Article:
Political colour

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Hogarth's The Polling, depicting a 1754 election to the British parliament, includes a blue flag representing the conservative Tories and a buff flag representing the liberal Whigs

Political colours are colours used to represent a political ideology, movement or party, either officially or unofficially.[1] Parties in different countries with similar ideologies sometimes use similar colours. For example, the colour red symbolises left-wing ideologies in many countries (leading to such terms as "Red Army" and "Red Scare"), while the colour orange symbolizes Christian democratic political ideology,[2] and the colour yellow is most commonly associated with liberalism and right-libertarianism.[3][4]

The political associations of a given colour vary from country to country, and there are exceptions to the general trends. For example, red has been previously associated to monarchy or the Church, and today it is also the colour associated with the conservative Republican Party in the United States. Politicians making public appearances will often identify themselves by wearing rosettes, flowers or ties in the colour of their political party.


Black is primarily associated with anarchism[5] (see anarchist symbolism), fascism (see blackshirts and Protection Squadron) and jihadism (see Black Standard).[3]


Blue is usually associated with centre-right or conservative parties,[3] originating from its use by the Tories (predecessor of the Conservative Party) in the United Kingdom.[6]


Brown has been associated with Nazism because of the Sturmabteilung (SA), whose members were called "brownshirts". They were modeled on Benito Mussolini's blackshirts, and the colour was chosen because many brown uniforms intended for the colonial troops in Germany's African colonies were cheaply available after the end of World War I. In Europe and elsewhere, the colour brown is sometimes used to refer to fascists in general.[10]

  • The Marijuana Party of Canada uses the colour brown.
  • Brown is sometimes used to describe the opposite of green parties, that is to describe parties that care little about pollution.[11]


  • Buff was the colour of the Whig faction in British politics from the early 18th century until the middle of the 19th century. As such, it is sometimes used to represent the current political left (in opposition to blue, which represented the Tories and then the Conservatives and political right).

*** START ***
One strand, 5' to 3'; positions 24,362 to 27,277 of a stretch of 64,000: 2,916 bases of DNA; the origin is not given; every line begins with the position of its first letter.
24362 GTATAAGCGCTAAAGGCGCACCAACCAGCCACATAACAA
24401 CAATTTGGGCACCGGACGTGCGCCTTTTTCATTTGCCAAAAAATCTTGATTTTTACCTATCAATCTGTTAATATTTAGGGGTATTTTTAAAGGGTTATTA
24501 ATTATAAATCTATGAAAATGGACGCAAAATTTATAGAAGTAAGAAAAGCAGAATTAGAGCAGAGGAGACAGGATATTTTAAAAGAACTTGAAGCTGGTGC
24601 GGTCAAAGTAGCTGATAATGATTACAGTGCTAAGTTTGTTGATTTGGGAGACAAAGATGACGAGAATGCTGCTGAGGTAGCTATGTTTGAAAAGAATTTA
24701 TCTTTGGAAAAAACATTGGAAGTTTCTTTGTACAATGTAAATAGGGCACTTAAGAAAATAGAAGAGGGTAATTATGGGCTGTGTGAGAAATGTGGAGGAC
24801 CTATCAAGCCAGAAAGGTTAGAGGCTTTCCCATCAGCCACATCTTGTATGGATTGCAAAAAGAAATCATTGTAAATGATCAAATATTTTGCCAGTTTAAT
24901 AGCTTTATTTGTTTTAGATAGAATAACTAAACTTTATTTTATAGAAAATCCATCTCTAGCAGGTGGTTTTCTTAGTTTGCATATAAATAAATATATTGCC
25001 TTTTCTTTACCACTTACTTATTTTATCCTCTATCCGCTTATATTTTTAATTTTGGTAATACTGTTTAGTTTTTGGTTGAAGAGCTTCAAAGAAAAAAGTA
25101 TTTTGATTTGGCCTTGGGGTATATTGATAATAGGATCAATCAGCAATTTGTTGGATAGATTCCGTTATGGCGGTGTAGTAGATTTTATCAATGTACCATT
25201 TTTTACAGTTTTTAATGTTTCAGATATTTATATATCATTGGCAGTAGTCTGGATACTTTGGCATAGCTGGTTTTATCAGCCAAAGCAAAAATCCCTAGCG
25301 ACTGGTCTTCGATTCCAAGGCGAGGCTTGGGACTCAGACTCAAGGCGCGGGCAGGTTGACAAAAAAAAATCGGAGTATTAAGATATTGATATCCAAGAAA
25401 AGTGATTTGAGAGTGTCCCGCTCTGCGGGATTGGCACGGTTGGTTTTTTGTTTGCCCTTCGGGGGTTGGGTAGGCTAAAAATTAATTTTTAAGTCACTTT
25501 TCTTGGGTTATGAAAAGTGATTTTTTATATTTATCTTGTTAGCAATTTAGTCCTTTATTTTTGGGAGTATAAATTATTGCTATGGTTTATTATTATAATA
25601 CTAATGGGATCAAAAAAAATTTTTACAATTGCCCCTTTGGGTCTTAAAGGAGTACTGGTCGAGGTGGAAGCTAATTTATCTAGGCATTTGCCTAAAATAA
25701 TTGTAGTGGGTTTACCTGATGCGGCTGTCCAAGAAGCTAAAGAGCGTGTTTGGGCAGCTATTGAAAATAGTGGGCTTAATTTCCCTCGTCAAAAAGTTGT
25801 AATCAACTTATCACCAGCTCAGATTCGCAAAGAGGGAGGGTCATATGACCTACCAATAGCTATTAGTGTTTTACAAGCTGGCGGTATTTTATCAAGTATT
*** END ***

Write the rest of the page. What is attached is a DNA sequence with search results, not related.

Green is the colour for both environmentalist[12] and Islamic political parties and movements (see green in Islam).[3]


Magenta is the colour that tends to replace yellow for liberal and centrist parties and organisation in Europe. It is not to be mixed with the socialist or socia-democratic use of hte colour pink. The ALDE Party and its youth organisation Lymec completely dropped yellow for magenta, while other notable parties reduced the proportion of yellow in their logo to use more magenta, such as the German Free Democrats or the French Radical Party.


Orange is the traditional colour of the Christian democratic political ideology and most Christian democratic political parties, which are based on Catholic social teaching and/or neo-Calvinist theology. Christian democratic political parties came to prominence in Europe and the Americas after World War II.[13][2]


Pink is sometimes used by social democratic parties, such as in France and Portugal. The more traditional colour of social democracy is red (because social democracy is descended from the democratic socialist movement), but some countries have large social democratic parties alongside large socialist or communist parties, so that it would be confusing for them all to use red. In such cases, social democrats are usually the ones who give up red in favor of a different colour. Pink is often chosen because it is seen as a softer, less aggressive version of red, in the same way that social democracy is more centrist and less militant than socialism. This is also the origin of the colloquial term "pinko".


Although purple has some older associations with monarchism, it is the most prominent colour that is not traditionally connected to any major contemporary ideology. As such, it is sometimes used to represent a mix of different ideologies, or new protest movements that are critical of all previously-existing parties.


Red is traditionally associated with socialism and communism.[3] The oldest symbol of socialism (and by extension communism) is the Red Flag, which dates back to the French Revolution in the 18th century and the revolutions of 1848. Before this nascence, the colour red was generally associated with monarchy or the Church due to the symbolism and association of Christ's blood. The colour red was chosen to represent the blood of the workers who died in the struggle against capitalism. All major socialist and communist alliances and organisations—including the First, Second, Third and Fourth Internationals—used red as their official colour. The association between the colour red and communism is particularly strong. Communists use red much more often and more extensively than other ideologies use their respective traditional colours.

  • In Europe and Latin America, red is also associated with parties of social democracy and often their allies within the labour movement. Sometimes these parties use pink instead, as a "moderate" colour instead of the more "radical" red, or "pink" used to describe the more moderate faction or membership within a left-wing party.